Dan Whitehead: A holiday romance kind of game. I fell deeply in love with it for a week, explored every inch of its delicious body, and then barely gave it a second thought for the rest of the year. It's fun, just not "4th Best Game of the Year" fun. I'll save the plaudits for a sequel with more to do.
Kieron Gillen: What I love about Crackdown is how ballsy the game is. Where something like Assassin's Creed messes around with an hour of standing up and lying down and cut-scenes before dropping you in a city, Crackdown... drops you in a City.
Rich Leadbetter: By far and away the best sandbox game of the year, Realtime Worlds deserve plaudits not just for a staggeringly good game, but also for what must surely be the greatest playable demo of all-time.
Kristan Reed: Starts off slowly (dare I say, it's bloody boring initially), but within a few hours builds into something monumentally special. Lacks the narrative hook that made Rockstar's efforts so moreish, but more than made up for it with superb online co-op play and the kind of environmental freedom that made exploring every last nook and cranny a mission in itself. Climbing the agency tower was probably my most memorable gaming moment of the year. I sodding well tripped while jumping off, too.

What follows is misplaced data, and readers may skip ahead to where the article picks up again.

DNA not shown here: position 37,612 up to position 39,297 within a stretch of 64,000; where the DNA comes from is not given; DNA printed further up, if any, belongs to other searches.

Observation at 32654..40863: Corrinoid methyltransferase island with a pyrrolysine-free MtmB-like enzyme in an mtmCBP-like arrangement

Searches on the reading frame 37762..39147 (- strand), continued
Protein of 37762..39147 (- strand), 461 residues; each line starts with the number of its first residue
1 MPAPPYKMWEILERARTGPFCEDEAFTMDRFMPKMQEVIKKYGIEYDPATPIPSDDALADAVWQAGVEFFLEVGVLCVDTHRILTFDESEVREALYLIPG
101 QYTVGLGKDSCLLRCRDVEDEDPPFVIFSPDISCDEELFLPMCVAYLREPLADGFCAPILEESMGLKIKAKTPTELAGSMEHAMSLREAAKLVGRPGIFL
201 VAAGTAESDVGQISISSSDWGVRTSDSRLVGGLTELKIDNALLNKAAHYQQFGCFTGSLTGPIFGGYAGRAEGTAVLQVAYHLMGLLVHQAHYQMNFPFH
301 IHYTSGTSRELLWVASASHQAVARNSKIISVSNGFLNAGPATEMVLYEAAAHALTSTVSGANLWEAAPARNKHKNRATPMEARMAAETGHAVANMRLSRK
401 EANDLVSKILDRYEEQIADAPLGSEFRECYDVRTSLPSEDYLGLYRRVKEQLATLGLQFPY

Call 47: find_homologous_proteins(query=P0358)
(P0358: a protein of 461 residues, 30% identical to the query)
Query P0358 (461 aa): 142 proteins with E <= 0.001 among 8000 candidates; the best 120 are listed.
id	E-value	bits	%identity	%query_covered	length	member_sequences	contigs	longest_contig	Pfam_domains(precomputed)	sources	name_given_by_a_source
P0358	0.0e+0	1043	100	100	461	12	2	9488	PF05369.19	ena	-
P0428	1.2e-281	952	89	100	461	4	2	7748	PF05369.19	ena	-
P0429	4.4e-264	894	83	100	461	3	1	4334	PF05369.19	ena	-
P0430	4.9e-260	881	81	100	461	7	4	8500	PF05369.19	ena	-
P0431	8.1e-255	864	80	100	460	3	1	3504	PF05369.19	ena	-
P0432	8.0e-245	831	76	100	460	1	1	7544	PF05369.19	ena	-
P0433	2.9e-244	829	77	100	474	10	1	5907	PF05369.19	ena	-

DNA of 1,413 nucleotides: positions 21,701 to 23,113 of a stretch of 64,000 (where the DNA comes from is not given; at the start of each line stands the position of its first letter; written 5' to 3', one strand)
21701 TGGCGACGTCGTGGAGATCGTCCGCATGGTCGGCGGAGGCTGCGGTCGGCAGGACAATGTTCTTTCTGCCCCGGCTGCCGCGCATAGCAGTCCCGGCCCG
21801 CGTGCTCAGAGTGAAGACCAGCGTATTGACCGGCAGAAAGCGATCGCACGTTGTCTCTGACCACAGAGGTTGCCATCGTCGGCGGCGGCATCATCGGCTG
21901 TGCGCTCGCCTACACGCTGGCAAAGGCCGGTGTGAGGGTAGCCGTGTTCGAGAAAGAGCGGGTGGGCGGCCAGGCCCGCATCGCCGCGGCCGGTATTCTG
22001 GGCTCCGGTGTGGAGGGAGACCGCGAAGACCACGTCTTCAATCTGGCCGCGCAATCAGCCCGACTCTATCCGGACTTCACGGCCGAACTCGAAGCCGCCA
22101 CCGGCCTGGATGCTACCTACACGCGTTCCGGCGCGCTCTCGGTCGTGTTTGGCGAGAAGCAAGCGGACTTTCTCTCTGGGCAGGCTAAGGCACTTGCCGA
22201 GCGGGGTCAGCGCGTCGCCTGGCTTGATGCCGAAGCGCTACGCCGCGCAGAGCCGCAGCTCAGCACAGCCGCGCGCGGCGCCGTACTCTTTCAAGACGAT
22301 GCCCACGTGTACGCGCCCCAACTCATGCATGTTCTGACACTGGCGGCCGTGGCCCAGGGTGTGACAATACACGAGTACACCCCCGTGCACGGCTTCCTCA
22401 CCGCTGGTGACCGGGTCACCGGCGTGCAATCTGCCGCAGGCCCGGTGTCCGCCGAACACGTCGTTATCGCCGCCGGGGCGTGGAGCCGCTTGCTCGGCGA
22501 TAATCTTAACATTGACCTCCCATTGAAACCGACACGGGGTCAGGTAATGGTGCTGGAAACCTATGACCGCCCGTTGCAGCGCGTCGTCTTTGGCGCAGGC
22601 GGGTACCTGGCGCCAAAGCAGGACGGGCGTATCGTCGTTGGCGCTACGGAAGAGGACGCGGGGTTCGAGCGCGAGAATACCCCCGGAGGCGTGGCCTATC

Matt Martin: The game I've spent the most time playing this year. I'd been completely bored with open-world games since the overkill of San Andreas, True Crime and Mercenaries so I was as cynical as the next man before Crackdown arrived. The demo got me pumped, the game was just a riot of messing around, killing, crashing, throwing and going apeshit anyway I pleased. The sense of scale was superb and jumping from one skyscraper to the next was a real thrill. And the downloadable content seemed perfectly priced and pitched.